drawings I


Just after obtained his Ph.D. degree working on the structure of the sensory and vegetative ganglia (see next epigraph), and together with the skills acquired in this time on histological techniques, Fernando de Castro started to work on the innervation of the aorto-carotid region. During the first two decades of the XXth century, this region was target of multiple studies following the description of the respiratory reflexes by Heinrich Hering. Two capital studies by De Castro founded the anatomical basis for these reflexes (published in 1926 and 1928). In them, Fernando de Castro described the separated distribution of baroreceptors in the carotid sinus, as well as chemoreceptors in the carotid body (or glomus caroticum), a small structure closet o the carotid bifurcation. He also demonstrated the sensory nature of this innervation, separated from nerve fibres coming from the vegetative ganglia. The most potent physiopharmacological group at that time, that of Corneille Heymans (1892-1968) at Ghent University (Belgium) envisioned the relevance of De Castro´s work and, after inviting Fernando de Castro to Ghent to perform different experiments together, the so called Ghent School decided to focus on the carotid body (moving away from the carotid sinus) for their studies on the arterial chemoreceptors. This decisión was crucial for Corneille Heymans work, and he was awarded with the 1938 Nobel Prize in Physiology or Medicine while Fernando de Castro was under severe life danger in Madrid, defending the Cajal Institute from looting during the Spanish Civil War (1936-1939). The Swedish Nobel Academy forgot De Castro´s description, although it has been repeatedly and world-wide recognised the fundamental contribution of the young Spaniard neuroscientist and his merits to share the Nobel Prize with Corneille Heymans.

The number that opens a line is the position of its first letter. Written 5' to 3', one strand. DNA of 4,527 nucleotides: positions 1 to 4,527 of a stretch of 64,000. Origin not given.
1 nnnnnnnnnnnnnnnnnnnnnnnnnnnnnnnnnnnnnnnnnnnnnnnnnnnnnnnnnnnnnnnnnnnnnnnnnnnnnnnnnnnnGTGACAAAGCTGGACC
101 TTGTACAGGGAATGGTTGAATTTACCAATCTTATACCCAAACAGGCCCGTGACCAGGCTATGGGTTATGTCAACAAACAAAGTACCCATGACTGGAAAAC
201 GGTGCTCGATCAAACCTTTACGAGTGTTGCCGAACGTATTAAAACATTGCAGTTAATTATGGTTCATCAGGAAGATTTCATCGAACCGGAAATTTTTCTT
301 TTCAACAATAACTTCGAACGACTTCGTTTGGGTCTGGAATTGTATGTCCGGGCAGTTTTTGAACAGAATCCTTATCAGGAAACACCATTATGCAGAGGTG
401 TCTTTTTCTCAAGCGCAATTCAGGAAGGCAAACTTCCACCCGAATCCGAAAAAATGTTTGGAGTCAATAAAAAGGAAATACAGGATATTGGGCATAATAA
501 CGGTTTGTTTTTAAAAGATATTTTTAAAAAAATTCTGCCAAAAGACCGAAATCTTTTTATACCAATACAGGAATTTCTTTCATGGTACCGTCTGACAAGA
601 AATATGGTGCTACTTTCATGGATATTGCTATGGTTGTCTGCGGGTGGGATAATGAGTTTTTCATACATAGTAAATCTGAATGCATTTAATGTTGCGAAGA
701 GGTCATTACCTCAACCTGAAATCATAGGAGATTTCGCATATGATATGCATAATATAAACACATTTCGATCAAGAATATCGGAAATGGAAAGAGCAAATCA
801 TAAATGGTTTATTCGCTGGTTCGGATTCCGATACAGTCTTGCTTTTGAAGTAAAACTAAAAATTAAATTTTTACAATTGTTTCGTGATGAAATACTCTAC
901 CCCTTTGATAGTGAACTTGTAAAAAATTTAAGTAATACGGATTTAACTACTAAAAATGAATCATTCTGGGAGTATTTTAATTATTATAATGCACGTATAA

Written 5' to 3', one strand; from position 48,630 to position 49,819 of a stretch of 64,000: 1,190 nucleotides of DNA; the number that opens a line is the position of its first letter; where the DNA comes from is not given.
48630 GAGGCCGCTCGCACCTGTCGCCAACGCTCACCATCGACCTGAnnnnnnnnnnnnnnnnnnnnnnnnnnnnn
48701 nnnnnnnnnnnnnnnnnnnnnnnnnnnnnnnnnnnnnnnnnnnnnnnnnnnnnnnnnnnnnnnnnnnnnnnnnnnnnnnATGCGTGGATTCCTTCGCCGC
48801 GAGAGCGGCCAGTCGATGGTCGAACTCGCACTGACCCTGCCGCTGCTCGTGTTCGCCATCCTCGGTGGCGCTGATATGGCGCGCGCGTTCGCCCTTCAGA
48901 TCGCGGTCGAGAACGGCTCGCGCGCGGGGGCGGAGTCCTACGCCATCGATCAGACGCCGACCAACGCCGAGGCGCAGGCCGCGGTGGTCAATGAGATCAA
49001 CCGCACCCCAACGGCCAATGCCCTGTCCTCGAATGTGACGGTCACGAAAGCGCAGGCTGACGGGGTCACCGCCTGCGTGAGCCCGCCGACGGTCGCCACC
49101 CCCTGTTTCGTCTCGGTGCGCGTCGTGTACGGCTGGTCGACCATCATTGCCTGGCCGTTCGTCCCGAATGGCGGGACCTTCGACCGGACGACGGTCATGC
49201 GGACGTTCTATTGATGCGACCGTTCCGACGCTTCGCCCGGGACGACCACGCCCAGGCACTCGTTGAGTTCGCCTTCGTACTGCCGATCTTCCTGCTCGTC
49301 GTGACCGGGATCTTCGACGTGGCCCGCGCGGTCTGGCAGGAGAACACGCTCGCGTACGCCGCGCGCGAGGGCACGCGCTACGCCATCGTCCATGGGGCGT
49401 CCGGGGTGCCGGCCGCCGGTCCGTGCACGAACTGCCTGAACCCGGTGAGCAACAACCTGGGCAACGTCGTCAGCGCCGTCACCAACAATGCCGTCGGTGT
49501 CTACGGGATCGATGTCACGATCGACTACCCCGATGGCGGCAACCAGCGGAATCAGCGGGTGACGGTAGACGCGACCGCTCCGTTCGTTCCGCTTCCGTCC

Fernando de Castro pursued this research line with important contributions published in 1940, 1944, 1950, 1951, 1962 and the postumous at 1968.


In this section, we show original drawings from Fernando de Castro on:

            -figure I.1 the carotid body (originally published in: de Castro, 1926)

            -figure I.2 the innervation of the carotid region (originally published in: de Castro, 1926)

           -figure I.3 a baroreceptor from the carotid sinus (originally published in: de Castro, 1928)

-figure I.4 a sympathetic microganglion within one of the nerve branches innervating the carotid body (originally published in: de Castro, 1926).

-figure I.5 innervation of the carotid sinus by baroreceptors to detect changes in blood presure (originally published in: de Castro, 1928)

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